The episode of The Crown where The Royal Highness Queen Elizabeth meets the First Lady Jackie Kennedy has to be one of the best moments of television that I’ve ever seen. It’s not great because it’s TV. It’s great because it’s real.
(For more regular TV watchers, I realize I’m about a year behind on this one, but go with me on this for a minute.)
Here’s the premise: In June 1961, Queen Elizabeth and her husband host the Kennedys at Buckingham Palace for dinner. This is only months after the election of President Kennedy here in the U.S., and Jackie is just beginning to captivate and dazzle on the world stage. Even in the UK, she’s treated like royalty, which is saying something (coming from the Queen).
At the time, both of these women are the same age, 31, and as we learn throughout the episode, each grapples with her own identity in the midst of becoming a global phenomenon. Stunningly, in a private moment portrayed in the episode, Jackie confesses to Elizabeth that she’s also quite shy and introverted, having been thrust into the spotlight somewhat unwillingly. As is well known by this point, Queen Elizabeth also felt a bit “unfit to be Queen” in comparison to her sister, who always expressed far more of the temperament for such things.
Throughout the episode, several pieces of history are weaved together to construct a story arc surrounding the two women — who are each beacons for their respective countries at a time when few others had women to look up to.
And while the story is incredibly compelling any way you slice it, the era in which it takes place sets it into another level.
Let’s think back to what it was like for women in the U.S. back in 1961:
- Only 38% of women in the U.S. were a part of the labor force
- For women who were working, their median earnings were about 60% of what men were making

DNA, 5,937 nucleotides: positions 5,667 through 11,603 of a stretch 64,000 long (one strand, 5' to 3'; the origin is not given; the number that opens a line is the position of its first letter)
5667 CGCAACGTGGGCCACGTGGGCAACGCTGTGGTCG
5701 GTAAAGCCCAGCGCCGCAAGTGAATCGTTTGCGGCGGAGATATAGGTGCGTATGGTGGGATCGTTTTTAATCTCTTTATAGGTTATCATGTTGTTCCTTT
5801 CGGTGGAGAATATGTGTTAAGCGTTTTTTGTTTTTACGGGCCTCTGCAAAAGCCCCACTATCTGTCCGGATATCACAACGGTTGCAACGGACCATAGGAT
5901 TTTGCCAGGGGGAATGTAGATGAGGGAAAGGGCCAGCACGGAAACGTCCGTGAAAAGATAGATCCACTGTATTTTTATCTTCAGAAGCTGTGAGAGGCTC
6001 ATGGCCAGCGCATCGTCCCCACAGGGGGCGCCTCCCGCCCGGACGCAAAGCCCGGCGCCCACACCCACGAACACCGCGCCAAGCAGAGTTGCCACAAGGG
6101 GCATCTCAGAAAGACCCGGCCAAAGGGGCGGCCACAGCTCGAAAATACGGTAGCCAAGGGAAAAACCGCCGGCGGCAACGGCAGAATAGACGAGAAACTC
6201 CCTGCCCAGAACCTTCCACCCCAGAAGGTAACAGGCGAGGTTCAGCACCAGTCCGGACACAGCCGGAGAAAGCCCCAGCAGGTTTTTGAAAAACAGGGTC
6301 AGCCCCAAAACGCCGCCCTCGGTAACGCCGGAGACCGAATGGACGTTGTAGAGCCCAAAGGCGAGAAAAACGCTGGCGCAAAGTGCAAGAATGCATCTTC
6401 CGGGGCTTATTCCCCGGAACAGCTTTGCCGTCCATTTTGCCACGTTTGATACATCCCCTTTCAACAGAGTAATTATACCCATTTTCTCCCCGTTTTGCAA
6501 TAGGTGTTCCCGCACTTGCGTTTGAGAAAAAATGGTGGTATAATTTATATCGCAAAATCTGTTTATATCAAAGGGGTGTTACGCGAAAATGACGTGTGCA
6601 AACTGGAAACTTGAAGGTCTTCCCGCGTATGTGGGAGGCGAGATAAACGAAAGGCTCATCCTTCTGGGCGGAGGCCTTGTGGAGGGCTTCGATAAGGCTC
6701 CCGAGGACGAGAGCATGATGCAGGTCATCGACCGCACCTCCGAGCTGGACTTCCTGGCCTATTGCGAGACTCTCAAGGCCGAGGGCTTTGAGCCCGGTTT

- 4% of the members of the Senate and the House of Representatives were women (that’s 20 women total)
- 0 women CEOs of Fortune 500 companies (the first wasn’t until 1972)
Okay, let’s now think again about what it must have been like for the two most influential women of their era to meet under these circumstance. One woman who was thrust unwillingly into the role of Queen of a monarchy and another who married one of the most beloved U.S. Presidents to date. Two women leaders at a time when few other women represented world leaders or business decisions who happen to meet each other face to face over dinner. What do they discuss? What do they ask each other? How does it all play out?
Obviously, while I can’t tell if The Crown’s portrayal is fact or fictionalized, the episode hones in on one particular ruling emotion above them all that you might not expect: jealousy.
No, I’m not betraying any major plot point by telling you this. (And by the way, spoilers shouldn’t exist in historical fiction anyway, but that’s a post for another time.) But above all the things these women could have felt, and perhaps should have felt, upon meeting face to face, the prevailing instinct was not that of collaboration…but of competition.
According to this retelling, the Queen was feeling a bit old-fashioned and middle-aged and looked to the First Lady’s youth and style with an envious eye. By contrast, the First Lady was feeling stifled and cornered in her marriage and longed for the open freedom of the Queen to set about her own course of action, however difficult it may prove to be. In a way, each admired the other, but they did not become fast friends. Why not?
Even after a slight kerfuffle in their relationship in which Jackie apologizes, the Queen denies her the satisfaction of acceptance. And rather than recount how Jackie’s slight criticism propelled her to greater things, she chooses to remain silent and hold the course. Why?
This question, I believe, is one that we continue to ask ourselves and puzzle over to this day. In the absence of other peers at this level, why would women like this not build out a more lasting and trusting relationship? Do women help women only when it is convenient for one or the other? Is collaboration only possible when competition is rendered a non-issue? Is the idea that any single gender can unilaterally agree with everyone else of that gender simply an impossible standard?
These are complicated questions and thorny issues. I do think it’s unfair to assume that just because you are a woman, you should support all women’s issues. I have also seen my fair share of women vs. women to this day, even when they are working in the same industry and toward the same greater goal. (And no, this is not just in tech that I’m talking about.)
But just like you wouldn’t automatically expect two men who have a chance meeting at a certain level to become fast friends and support each other, this is certainly not the case for all women either. The complexity is real, even without factoring in the external-facing gender bias that these women certainly faced. I applaud The Crown for teasing out this incredibly subtle nuance and hope that it continues to seed relevant conversations and dialogue about this in the months to come.